When he was carried in on a board he could barely breathe and was in very bad shape. His house had fallen on top of him crushing his chest, with the result of two ruptured lungs and air filling his chest and abdomen. The facial injuries were bad but not life-threatening, but the internal injuries were. The doctors were able to give him something for the pain and arranged for one of their team to see him in the hospital, although they did not think he would make it. We used our Amurt/el truck to transport him.
There were a number of people with fractured legs, arms, hands and feet, who had not been treated yet, along with infected wounds. Earlier that morning we had seen a person with serious gangrene in his foot from a deep wound. It is terrible to think he may lose his foot. Here in Haiti people do not have many options for work, for transport, etc., and the loss of a foot will be a terrible blow to this man and his family. And all because there was not adequate medical care in the first 48 hours.
After we finished seeing patients, I asked two of the local men to take me on a tour of the area. The amount of damage was overwhelming: their church, their school, and just about every house on the mountainside. Many, many lost their lives here and many more were injured. All were living outside in the street under sheets and blankets tied overhead. There is little water or food and very unsafe conditions. Everyone is worried about what will happen to the pieces of wall that are still standing if a hard rain falls.
It is important for the public to understand these people are like families everywhere. They worked and saved to build their homes. They chose furniture, curtains and decorated their homes. Their kids had toys and books and friends came over to play. They were a community moving forward in their lives. Now they have lost everything but a few clothes they could pull from the ruins. Living on the streets, no toilets, no facilities for bathing and, most important, no idea how to rebuild. Needless to say, they do not have insurance. When I asked my guides about employment, they shared that few now have jobs or any hope of getting the money needed to rebuild.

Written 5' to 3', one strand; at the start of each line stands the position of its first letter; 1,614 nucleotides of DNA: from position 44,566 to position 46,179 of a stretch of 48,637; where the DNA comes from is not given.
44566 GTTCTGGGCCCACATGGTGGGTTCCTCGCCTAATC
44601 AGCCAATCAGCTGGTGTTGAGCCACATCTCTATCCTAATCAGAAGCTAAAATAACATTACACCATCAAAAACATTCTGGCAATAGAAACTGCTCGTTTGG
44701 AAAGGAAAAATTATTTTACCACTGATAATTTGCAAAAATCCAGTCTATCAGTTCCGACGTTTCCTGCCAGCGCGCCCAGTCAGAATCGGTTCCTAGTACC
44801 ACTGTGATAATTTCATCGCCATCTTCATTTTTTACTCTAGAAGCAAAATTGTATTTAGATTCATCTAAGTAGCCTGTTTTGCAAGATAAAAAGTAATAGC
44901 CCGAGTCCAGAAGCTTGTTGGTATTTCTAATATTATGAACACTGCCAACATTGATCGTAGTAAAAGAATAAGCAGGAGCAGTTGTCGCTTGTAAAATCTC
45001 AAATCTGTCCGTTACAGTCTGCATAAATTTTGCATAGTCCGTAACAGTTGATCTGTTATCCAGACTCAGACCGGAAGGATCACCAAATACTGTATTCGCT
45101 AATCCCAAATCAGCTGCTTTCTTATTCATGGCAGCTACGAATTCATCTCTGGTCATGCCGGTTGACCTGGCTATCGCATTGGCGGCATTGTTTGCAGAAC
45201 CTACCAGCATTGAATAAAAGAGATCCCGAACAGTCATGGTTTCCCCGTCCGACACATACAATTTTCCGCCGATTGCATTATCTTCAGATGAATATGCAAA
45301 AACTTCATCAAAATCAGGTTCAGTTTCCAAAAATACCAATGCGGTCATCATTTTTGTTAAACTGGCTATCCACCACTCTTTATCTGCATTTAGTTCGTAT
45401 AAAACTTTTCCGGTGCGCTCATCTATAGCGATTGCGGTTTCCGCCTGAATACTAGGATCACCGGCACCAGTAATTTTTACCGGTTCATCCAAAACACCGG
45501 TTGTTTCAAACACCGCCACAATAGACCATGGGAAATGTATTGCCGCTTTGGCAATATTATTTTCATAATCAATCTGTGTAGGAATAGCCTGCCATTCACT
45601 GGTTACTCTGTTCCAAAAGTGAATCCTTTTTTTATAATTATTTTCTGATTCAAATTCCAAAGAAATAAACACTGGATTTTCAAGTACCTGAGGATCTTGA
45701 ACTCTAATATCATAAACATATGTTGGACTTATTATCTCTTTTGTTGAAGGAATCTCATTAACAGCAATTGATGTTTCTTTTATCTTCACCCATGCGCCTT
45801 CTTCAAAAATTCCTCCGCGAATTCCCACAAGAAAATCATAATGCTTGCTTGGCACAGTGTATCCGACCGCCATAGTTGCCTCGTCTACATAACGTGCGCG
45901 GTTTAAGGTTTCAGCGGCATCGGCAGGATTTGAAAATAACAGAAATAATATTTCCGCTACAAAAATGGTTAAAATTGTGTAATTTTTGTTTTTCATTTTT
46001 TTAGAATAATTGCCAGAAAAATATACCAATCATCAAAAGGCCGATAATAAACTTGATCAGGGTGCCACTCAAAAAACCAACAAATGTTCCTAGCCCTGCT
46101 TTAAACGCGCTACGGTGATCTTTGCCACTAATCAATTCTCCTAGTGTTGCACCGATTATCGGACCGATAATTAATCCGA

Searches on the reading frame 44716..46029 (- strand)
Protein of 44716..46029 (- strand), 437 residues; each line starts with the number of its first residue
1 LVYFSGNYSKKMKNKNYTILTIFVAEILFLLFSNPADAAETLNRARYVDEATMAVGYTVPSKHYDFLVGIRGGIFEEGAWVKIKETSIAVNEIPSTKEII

What they still have though is a strong sense of community and a commitment to take care of each other. This along with the inherent strength and determination will have to provide the foundation for their future.
Today we got news that we have a signed contract with the World Food Program. This means we can finally do some serious food distribution. Dhyana, our Amurtel coordinator, made a great contact with a Spanish corporation who has promised us tents. So things are moving forward.
OK, off to a UN meeting on medical response.
Love to all,
From: Joni Zweig
Sent: Wednesday, January 20, 2010 2:38 PM
Subject: please forward to distribution list
I was able to see some CNN news the other night when we were doing internet. There was someone named Anderson something or other broadcasting from Port au Prince. He seems like a good guy, but I felt really bad that all CNN was only presenting the Haitian people in such a negative light.
I realize I only saw this one clip, so perhaps that's not an accurate statement. But from what I saw, I can say, other than the looting, etc., but the reality is quite different. The communities we are visiting and working in are filled with hard-working, caring people, who are reaching out to their neighbors to make it work for everyone. They are not waiting for aid but doing whatever they can to make shelters and making sure everyone is okay. I would love to take this reporter to some of these places to see the other side of the violence and looting, i.e., the real Haitians.
Any idea how to do this?